Life in Paradise isn’t always perfect.
But thanks to a service project by young adults in the Russell County, Kansas, town’s United Methodist Church, it got better for one of their neighbors.
Just down the hill from the church in the town of about 50 people is the house of a man on disability after cancer struck his left jaw and tonsils. He had been in need of a new roof on his house for about two years, especially noticeable when rain would fall from his light fixtures.
A small group of young adults at the church, which meets monthly for fellowship and Bible study, decided to do a service project, and all agreed that giving their neighbor a new roof was the best choice.
However, “none of us had any roofing experience,” said Tanner Lyle, one of the dozen under-40s who worried on the project, “so we rounded up a couple of people who did.”
The group decided on an $1,800 estimate, out of the $5,000 it had raised for an outreach fund.
It took longer than the last weekend in September that the group had planned, finishing the work on Oct. 1. Part of the delay was about three hours pulling unexpected nails from the north side of the house.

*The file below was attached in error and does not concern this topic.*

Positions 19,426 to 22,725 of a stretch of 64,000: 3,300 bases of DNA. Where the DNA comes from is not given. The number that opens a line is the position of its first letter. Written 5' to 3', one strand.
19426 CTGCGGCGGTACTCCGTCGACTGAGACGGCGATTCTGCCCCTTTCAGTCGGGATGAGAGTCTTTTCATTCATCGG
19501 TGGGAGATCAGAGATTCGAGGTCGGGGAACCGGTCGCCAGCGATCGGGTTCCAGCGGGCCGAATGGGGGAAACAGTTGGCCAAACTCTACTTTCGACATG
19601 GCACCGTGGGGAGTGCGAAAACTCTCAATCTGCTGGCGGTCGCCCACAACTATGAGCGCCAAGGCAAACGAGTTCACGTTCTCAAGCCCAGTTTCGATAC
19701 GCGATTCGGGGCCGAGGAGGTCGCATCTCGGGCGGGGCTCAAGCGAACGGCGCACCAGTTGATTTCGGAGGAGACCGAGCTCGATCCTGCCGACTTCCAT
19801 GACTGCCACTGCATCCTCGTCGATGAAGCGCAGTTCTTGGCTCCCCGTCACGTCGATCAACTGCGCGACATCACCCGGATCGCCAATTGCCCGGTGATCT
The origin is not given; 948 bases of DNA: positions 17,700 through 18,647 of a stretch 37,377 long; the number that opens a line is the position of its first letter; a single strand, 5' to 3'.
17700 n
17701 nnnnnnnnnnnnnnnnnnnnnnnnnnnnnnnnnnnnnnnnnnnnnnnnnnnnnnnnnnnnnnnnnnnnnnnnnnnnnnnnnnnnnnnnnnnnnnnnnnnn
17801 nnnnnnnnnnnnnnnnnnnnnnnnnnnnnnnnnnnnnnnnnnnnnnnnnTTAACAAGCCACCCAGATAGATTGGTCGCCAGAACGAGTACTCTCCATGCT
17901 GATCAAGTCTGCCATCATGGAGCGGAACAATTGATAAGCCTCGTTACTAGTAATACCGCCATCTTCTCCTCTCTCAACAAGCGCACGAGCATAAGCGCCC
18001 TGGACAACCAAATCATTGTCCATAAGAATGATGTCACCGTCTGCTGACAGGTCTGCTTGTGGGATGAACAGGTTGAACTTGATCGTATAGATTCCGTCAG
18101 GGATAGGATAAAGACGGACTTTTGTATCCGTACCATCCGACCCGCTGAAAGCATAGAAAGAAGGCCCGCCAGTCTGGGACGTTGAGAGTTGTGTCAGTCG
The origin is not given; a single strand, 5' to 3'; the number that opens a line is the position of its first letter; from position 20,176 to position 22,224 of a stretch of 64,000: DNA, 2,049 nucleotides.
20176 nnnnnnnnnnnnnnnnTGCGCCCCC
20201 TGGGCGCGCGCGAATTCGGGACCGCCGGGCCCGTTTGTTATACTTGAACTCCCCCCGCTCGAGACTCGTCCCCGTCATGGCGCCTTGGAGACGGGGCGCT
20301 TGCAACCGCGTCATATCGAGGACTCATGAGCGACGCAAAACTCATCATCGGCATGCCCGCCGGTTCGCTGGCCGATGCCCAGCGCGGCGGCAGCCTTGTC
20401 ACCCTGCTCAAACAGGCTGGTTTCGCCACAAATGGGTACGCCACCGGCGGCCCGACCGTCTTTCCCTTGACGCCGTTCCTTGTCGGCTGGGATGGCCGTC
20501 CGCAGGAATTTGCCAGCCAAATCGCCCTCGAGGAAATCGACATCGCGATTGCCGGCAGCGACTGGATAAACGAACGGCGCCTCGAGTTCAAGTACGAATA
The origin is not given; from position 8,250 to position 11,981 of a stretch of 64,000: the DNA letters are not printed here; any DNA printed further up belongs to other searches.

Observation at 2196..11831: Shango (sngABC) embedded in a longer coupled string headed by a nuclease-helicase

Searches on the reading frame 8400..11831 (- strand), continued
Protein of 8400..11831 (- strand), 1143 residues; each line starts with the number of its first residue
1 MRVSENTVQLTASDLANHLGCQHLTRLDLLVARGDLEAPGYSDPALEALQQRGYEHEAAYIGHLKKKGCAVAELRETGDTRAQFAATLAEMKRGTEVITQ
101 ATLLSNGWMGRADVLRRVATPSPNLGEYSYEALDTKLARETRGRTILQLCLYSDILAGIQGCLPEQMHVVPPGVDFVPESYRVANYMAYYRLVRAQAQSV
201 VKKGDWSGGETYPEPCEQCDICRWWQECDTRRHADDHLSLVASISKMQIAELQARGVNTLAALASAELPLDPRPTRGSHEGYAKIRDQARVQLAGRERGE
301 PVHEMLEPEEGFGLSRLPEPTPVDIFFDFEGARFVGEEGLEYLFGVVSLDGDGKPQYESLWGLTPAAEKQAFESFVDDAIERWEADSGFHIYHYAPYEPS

“It seemed like there were 100,000 nails in there,” Lyle said.
The first-time roofers felt exhausted, but gratified that they had helped a neighbor.
“When you serve others, you’re the one that ultimately gets the benefit,” said Lyle, who splits his work time between farming and working for the telephone company. “He was very grateful and appreciative. Everybody when we got done really felt like we accomplished something.”
Lyle’s wife, Heather, said she felt like the project was blessed because the roofing needed warm weather for the shingles to seal, and two days following the completion had highs of 85 degrees.
“I feel like God definitely wanted us to do it,” she said. “We feel like He definitely blessed the effort.”
Justin Schultze, one of the roofers-for-a-weekend, enjoyed the experience.
“It was fun to work with our friends and help somebody out,” he said.
His wife, Kathleen, said they enjoyed the challenge.
“I think everyone knew that in order to complete the project you had to step out of your comfort zone,” she said. “Everyone was willing to take on roles they’d never done before.”
The young couples are responsible for an influx of youth in the church, the only house of worship in the community. In a recent Sunday, 16 of the 38 who attended worship were children who listened to the Rev. Stacy Ellsworth’s “Young Disciples Time.”
Ellsworth said it was a “blessing” to be serving a church that had a sizeable amount devoted to outreach and mission.
“That makes a strong statement to the dedication of them as neighbors, and their day-to-day commitment to each other in Christ,” said Ellsworth, in his second year of serving the Paradise-Waldo churches.